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Google is on fire today: besides introducing the new activities recommendation engine Schemer, and the news aggregator Currents, the company also improved Google+with several nifty features, including face detection.GooglePlus

The new feature is called Find my Face, and it helps tag photos of people in pictures, provided they’ve activated the feature.

Google has obviously learned a lesson from Facebook, which suffered some backlash – even an EU probe – over turning its face recognition feature on by default. In Google+, you can accept or reject someone tagging you or turn the feature on and off and, most importantly, the feature is opt-in.

Find my Face will be rolling out to users over the next couple of days.

Gmail has also been upgraded with a couple of social networking features, making it easier to add people to your Google+ Circles from Gmail and share stuff on Google+ without leaving your inbox.

 

Google which long ago passed Yahooin search advertising, now has overtaken the company in display ads as well, according to IDC.

Google claimed the number-one spot in U.S. display advertising in the first quarter, with 14.7% of the market ($396 million), up from 13.3% in Q4 2010. Yahoo’s hold on the market declined from 13.6% to 12.3%, or $330 million, in that same period.

Facebook, meanwhile, had 8.8% of the display market, or $238 million. Karsten Weide, IDC vice president and the author of the report, says he expects Facebook‘s share to overtake Yahoo’s in the third or fourth quarter.

Weide says the latest numbers reflect Google’s strength rather than Yahoo’s weakness. “They have a huge search network,” Weide says, “And anything you offer based on that is likely to work well.”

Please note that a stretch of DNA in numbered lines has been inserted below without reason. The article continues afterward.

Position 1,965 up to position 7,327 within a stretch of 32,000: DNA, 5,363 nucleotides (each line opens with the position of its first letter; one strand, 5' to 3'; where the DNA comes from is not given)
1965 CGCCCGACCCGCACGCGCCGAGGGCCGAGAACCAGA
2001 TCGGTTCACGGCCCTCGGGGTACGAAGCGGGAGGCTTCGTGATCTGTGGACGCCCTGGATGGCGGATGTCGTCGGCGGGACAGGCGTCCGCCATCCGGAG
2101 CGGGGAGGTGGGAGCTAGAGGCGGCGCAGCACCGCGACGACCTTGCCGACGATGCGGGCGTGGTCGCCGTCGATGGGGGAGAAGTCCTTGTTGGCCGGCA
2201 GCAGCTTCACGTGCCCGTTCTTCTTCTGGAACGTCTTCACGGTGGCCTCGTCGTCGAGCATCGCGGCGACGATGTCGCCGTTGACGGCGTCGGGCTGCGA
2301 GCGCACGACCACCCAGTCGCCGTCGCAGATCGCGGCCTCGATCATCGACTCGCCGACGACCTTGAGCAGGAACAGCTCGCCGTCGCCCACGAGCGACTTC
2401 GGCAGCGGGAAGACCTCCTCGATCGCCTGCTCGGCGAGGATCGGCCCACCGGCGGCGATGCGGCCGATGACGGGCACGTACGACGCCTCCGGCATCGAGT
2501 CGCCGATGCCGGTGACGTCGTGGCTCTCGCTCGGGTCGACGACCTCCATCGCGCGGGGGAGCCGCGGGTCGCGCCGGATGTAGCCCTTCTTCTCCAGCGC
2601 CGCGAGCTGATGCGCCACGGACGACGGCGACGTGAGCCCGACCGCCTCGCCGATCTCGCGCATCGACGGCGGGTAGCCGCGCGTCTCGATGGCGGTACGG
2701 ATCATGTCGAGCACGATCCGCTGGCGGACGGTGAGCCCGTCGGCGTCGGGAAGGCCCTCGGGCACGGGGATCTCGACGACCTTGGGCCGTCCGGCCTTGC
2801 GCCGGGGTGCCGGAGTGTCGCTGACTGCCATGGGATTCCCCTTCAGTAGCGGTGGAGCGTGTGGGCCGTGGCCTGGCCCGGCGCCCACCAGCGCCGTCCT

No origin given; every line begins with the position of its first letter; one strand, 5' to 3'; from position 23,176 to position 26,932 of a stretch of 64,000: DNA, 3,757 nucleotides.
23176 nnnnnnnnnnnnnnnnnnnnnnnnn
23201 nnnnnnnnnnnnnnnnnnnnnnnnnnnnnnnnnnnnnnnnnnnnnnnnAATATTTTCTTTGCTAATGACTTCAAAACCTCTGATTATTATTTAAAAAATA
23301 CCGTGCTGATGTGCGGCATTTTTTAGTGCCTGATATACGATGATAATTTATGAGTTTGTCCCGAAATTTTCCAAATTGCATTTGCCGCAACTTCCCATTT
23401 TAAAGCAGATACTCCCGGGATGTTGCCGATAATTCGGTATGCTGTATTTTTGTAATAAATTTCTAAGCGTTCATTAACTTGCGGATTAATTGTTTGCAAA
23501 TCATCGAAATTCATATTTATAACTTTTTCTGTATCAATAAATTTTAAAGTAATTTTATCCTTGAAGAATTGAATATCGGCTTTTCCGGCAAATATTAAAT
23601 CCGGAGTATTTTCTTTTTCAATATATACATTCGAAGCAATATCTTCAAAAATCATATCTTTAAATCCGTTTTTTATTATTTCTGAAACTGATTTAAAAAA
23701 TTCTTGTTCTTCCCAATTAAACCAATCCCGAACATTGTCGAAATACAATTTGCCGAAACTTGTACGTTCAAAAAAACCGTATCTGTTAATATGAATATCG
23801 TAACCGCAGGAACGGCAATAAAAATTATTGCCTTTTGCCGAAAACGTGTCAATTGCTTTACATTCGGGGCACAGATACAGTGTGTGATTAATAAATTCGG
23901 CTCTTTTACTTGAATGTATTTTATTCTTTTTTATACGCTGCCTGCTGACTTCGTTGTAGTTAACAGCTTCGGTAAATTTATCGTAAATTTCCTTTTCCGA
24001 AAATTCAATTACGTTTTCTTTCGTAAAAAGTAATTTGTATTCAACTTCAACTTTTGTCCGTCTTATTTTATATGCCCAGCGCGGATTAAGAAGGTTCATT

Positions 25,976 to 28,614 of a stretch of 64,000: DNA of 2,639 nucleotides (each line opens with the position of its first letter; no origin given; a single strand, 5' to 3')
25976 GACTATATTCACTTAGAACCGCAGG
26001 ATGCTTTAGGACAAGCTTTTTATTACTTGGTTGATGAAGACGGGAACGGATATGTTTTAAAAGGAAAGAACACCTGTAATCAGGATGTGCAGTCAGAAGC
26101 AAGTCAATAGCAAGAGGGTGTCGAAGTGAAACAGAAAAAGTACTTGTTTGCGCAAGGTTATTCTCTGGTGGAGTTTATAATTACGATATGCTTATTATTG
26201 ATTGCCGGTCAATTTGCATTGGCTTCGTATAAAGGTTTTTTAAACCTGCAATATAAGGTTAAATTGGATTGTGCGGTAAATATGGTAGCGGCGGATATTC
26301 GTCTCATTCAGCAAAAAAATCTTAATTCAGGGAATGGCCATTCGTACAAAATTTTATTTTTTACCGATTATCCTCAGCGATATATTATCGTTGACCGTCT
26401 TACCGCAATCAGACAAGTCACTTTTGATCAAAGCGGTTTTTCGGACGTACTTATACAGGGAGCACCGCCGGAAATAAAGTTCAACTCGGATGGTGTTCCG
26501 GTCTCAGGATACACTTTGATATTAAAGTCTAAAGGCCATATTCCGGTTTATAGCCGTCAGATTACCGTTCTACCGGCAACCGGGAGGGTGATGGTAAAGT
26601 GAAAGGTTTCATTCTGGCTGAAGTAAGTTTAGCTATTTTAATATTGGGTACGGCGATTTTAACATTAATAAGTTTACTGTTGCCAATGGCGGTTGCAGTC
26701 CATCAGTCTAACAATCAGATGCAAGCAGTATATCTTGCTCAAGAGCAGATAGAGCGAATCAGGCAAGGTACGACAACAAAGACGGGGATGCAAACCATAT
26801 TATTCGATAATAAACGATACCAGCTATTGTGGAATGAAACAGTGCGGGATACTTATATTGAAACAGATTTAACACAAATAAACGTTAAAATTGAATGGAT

Google got into the display ad arena in earnest in September 2009, after its acquisition of DoubleClick. Since then, the business has grown rapidly and is now estimated to be worth $2.5 billion a year, including YouTube.

Other findings of the IDC report:

  • Global online ad spending grew 14.3% to $18.2 billion in the first quarter.
  • U.S. spending was up 14.2% to $8.1 billion.
  • For the ninth quarter in a row, display is growing faster than search advertising. Display’s share is now at 33.3% vs. 29% two years ago.
  • Google’s share of search advertising rose to 59.6% (vs. 59.1% in Q4 2010). Microsoft’s share was 7.9%. Yahoo’s was 7%.

Just like the IAB’s first-quarter online advertising estimates, released on Thursday, IDC’s reports shows quarterly ad revenues at a new record.

A fireside chat with Eric Schmidt, Larry Page and Sergey Brin at Zeitgeist Partner Forum Europe May 2008

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